ESPN sports business writer Darren Rovell, author of soon-to-be-published The First in Thirst: How Gatorade Turned The Science of Sweat Into A Cultural Phenomenon, has launched a weblog called Darren Rovell's Gatorade Blog. He's obviously a Gatorade fan but when we asked if Gatorade is behind the blog, Rovell said, "The book and the blog are completely unauthorized. I have their cooperation, but I report on the good and the bad and they know that. They have no editorial control over anything."
Assuming Gatorade truly has no influence over Rovell's blog, like the That Pepsi Girl blog, we can add this to the list of consumer brand advocate initiatives that have proliferated since the advent of "citizen's media." There's really no reason why a person couldn't or shouldn't write about a brand they love and, in doing so, become popular and aid the brand in spreading the it's message. The trick, though is proper disclosure and a clear delineation of the line between official brand messaging and unofficial.
After our conversation and to make clear the non-association with Gatorade, Rovell added the word "unauthorized" to the tagline of the blog which now reads, "An Unauthorized Look One of America's Most Dominant Brands."
Defending the recently launched Procter & Gamble character blog, Where the Sparkles Girls Get Real, a blog promoting Secret Sparkle Body Sprays, P & G blogger writes the blog "is meant to be just a fun little promotion where the characters on our bottles are played out. This isn't a blog that is meant to be a way for Secret to talk with our consumers about their likes/dislikes. Instead, it is meant to be a promotional tool where consumers (teens in particular) can learn about the Body Spray scents and interact with the characters. It's just meant to be fun. Why can't certain bloggers realize this?"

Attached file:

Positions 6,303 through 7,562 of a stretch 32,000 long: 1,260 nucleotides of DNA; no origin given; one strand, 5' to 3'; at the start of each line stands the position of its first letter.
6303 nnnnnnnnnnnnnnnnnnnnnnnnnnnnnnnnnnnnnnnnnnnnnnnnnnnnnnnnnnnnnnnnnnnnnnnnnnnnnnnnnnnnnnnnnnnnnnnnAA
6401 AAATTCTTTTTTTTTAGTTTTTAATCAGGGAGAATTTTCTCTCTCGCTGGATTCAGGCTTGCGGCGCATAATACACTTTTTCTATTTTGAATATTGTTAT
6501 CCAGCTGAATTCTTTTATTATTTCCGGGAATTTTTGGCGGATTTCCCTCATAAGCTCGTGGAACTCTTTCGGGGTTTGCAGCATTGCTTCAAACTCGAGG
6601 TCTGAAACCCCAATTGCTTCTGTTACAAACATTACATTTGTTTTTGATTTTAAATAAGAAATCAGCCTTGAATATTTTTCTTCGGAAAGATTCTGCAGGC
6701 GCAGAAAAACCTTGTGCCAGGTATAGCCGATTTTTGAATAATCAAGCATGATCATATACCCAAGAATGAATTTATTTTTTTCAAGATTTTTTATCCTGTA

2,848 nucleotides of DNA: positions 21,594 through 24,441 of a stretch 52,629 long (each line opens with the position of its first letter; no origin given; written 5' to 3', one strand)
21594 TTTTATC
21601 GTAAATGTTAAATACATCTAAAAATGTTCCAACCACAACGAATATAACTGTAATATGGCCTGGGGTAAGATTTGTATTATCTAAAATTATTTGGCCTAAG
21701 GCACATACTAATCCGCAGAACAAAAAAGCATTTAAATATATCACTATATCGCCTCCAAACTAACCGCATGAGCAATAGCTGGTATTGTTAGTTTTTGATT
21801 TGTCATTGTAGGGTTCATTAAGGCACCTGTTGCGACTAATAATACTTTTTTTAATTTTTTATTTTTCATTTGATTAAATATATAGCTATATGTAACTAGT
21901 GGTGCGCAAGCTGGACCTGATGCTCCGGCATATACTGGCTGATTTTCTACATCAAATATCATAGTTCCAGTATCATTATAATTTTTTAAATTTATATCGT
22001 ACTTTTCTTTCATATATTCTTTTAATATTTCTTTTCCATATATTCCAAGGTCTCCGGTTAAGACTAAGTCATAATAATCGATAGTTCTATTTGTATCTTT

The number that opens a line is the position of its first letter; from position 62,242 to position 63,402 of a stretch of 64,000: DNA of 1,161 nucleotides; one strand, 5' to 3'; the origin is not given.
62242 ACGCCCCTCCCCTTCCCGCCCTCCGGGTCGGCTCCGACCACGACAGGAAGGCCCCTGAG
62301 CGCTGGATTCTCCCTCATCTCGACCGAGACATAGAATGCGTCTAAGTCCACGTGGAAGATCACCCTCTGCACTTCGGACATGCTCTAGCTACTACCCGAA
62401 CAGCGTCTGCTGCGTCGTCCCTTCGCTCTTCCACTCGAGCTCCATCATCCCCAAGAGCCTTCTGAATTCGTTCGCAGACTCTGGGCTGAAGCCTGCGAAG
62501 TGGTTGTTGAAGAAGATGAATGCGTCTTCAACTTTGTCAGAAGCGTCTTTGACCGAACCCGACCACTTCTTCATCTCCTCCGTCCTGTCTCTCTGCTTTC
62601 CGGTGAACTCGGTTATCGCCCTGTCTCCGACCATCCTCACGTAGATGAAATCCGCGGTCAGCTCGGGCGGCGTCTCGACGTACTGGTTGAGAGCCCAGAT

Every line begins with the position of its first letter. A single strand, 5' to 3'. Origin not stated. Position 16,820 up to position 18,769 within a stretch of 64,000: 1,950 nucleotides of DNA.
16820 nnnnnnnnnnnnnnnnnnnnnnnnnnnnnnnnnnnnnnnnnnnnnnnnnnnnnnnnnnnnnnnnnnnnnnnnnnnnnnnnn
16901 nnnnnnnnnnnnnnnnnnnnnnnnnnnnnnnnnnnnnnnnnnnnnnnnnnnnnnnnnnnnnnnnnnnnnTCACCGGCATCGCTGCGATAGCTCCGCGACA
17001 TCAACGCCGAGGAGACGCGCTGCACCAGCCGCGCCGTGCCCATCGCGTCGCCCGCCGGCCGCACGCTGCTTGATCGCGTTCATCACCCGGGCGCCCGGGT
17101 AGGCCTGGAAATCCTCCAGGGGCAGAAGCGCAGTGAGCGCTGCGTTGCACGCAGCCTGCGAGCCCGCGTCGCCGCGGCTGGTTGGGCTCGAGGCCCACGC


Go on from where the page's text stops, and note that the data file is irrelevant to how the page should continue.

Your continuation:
Scooter maker Vespa, working with CooperKatz, is launching two customer-written weblogs focused on encouraging more Americans to take up scootering. Vespa is accepting applications for bloggers and will "hire" two bloggers each for the two blogs they are launching. One blog will focus on urban mobile lifestyle and the other will focus on the journey of life - getting from point A to point B - existentially rather than physically.
Yesterday, Business Development Institute held a seminar entitled, "Blogging Goes Mainstream: Is Your Company Ready?", which examined how weblogs can benefit marketers. The largest theme at the seminar was that weblogs create conversations and, to take advantage of these conversations, marketers should join the conversation rather than try to manage it. In a world increasingly filled with consumer created content, created outside the control of big media companies, marketers must subdue their desire to launch the typical top-down, scream from the rooftops marketing campaign. Rather, marketers can leverage consumer created content to listen to what's being said about their brand and join the conversation, just as one would at a cocktail party, rather than attempt to control it.